This is part of a series of comics I had been making about writing some time back. Just ’cause … and then I forgot to share them here …
PS — I know this isn’t true — many AI engines are now creating poetry ..
(This is for the Slice of Life challenge, hosted by Two Writing Teachers. We write on Tuesdays about the small moments in the larger perspective … or is that the larger perspective in the smaller moments? You write, too.)
This is a comic slice, the latest edition to my collection of comics I have been making since the Pandemic began as a way to deal with the turmoil. With this school year over, I am in reflective mode.
Peace (in panels),
I didn’t what to expect about this collection of Mister Invincible, by Pascal Jousselin, but … well … wow … very cool. Playing with and pushing against all of the visual constraints of a comic on a page, this hero of Jousselin’s imagination breaks every convention of comics (such as the solid panel as wall and separation of time), and does so with hilarious results.
Sometimes, Mister Invincible literally reaches or sees across the next page of the comic, taking action in ways that had me wondering: how in the world did Jousselin even conceptualize the joke, or the events? The amount of planning, and trial/error that must have gone into each of these short pieces (the book collection is a series of one-pagers and smaller multi-page stories) staggers my brain, which works with logic — a concept that is not always on display here, in a good way.
As a character, Mister Invincible is rather nonchalant about nearly everything — taking care of complicated problems with an effortless reach across the next panel, or a twist of time sequence, or cutting a hole in the next page, in order to leap to the page just beyond.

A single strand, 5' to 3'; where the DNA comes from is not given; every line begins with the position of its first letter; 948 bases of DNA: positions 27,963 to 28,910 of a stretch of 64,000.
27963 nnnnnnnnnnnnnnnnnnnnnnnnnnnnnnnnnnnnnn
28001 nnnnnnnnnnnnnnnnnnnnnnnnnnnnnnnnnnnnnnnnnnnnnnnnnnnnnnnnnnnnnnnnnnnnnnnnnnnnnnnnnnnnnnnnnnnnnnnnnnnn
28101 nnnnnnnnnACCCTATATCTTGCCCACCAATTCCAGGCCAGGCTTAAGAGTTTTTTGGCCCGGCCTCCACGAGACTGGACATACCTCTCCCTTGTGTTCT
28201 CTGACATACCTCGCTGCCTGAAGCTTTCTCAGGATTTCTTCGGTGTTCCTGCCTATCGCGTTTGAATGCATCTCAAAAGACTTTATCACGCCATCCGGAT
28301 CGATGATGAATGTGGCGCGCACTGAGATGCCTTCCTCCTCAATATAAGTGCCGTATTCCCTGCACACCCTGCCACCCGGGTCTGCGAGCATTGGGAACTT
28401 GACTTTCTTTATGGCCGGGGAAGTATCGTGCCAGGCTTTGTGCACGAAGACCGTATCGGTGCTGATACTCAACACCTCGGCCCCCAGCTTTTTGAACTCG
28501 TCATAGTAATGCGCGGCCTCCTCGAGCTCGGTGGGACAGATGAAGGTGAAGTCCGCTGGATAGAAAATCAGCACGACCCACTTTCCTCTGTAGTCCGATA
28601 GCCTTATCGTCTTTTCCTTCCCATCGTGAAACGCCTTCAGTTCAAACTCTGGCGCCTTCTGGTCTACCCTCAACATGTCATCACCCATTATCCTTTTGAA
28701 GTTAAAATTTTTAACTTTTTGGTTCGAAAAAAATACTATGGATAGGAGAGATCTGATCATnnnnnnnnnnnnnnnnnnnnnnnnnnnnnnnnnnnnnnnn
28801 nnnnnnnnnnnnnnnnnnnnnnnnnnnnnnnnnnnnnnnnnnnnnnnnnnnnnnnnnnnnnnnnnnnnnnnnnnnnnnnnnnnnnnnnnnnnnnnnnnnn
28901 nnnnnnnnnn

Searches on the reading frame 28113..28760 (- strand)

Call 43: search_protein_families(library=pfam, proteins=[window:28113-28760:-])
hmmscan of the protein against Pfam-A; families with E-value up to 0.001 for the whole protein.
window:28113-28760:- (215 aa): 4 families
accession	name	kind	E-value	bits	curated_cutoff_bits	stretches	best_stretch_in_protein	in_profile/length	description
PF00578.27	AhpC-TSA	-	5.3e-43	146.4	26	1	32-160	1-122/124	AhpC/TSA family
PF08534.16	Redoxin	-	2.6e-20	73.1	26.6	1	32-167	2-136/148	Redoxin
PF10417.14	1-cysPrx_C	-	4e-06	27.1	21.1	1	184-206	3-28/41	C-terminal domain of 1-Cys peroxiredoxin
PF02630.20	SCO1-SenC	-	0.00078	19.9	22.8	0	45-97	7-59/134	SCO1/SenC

There are other recurring character, such as the teenager who becomes TooDee, because he uses the flat elements of the printed page to save the day or cause inadvertent mischief, even as the reader and the other characters believe they are in a three-dimensional world. Another character, an old grump, uses “words have power” to his advantage, using word bubbles to attack enemies and more.
I am always happy when writer play with conventions, and with Mister Invincible, no panel is safe from being broken open. Or reached into. Or breached.
Peace (beyond the panel),
The comic above led to a great conversation on Twitter the other day about the role of mentor texts, and learning from genres, and remix. Thanks to everyone who added in to the conversation (Sarah, Terry, Sheri, Daniel, Ronald, Jayne, etc.)
At one point, something somebody wrote (prob Terry) brought me back to making a comic about remix …
Peace (in learning),
The latest prompt in Walk My World is a look at a “turning point” in our own narrative stories — a place where something shifted and took you in a new direction. Of course, every life has many of these decision paths, and some are too personal to share in a public space like this.
My comic is about a moment as a new teacher — just coming out of ten years as a newspaper journalist — when a friend, Paul, shared an idea and a technology so new at the time, we didn’t even know the word: blog. But I immediately saw the possibilities for my students as connected writers in shared spaces, and for how technology might add to my writing curriculum, and I never looked back.
All of it, thanks to the Western Massachusetts Writing Project and the National Writing Project.
Peace (in a moment of insight),
I’m not completely sure what I am doing here, but Networked Narratives is designed on the reality that the Pandemic has changed learning at the University level. I followed the lead of some others in designing some art about this concept.
It’s not that I think this disruption will completely dismantle higher education, but it is going to be impacted (as it already is) by technology and remote learning and more.
That’s worth noting and thinking about, and the NetNarr folks (a mix of professors, classroom students and open learning folks, like me) are exploring the aspect of change in learning and the next question of: Then, What?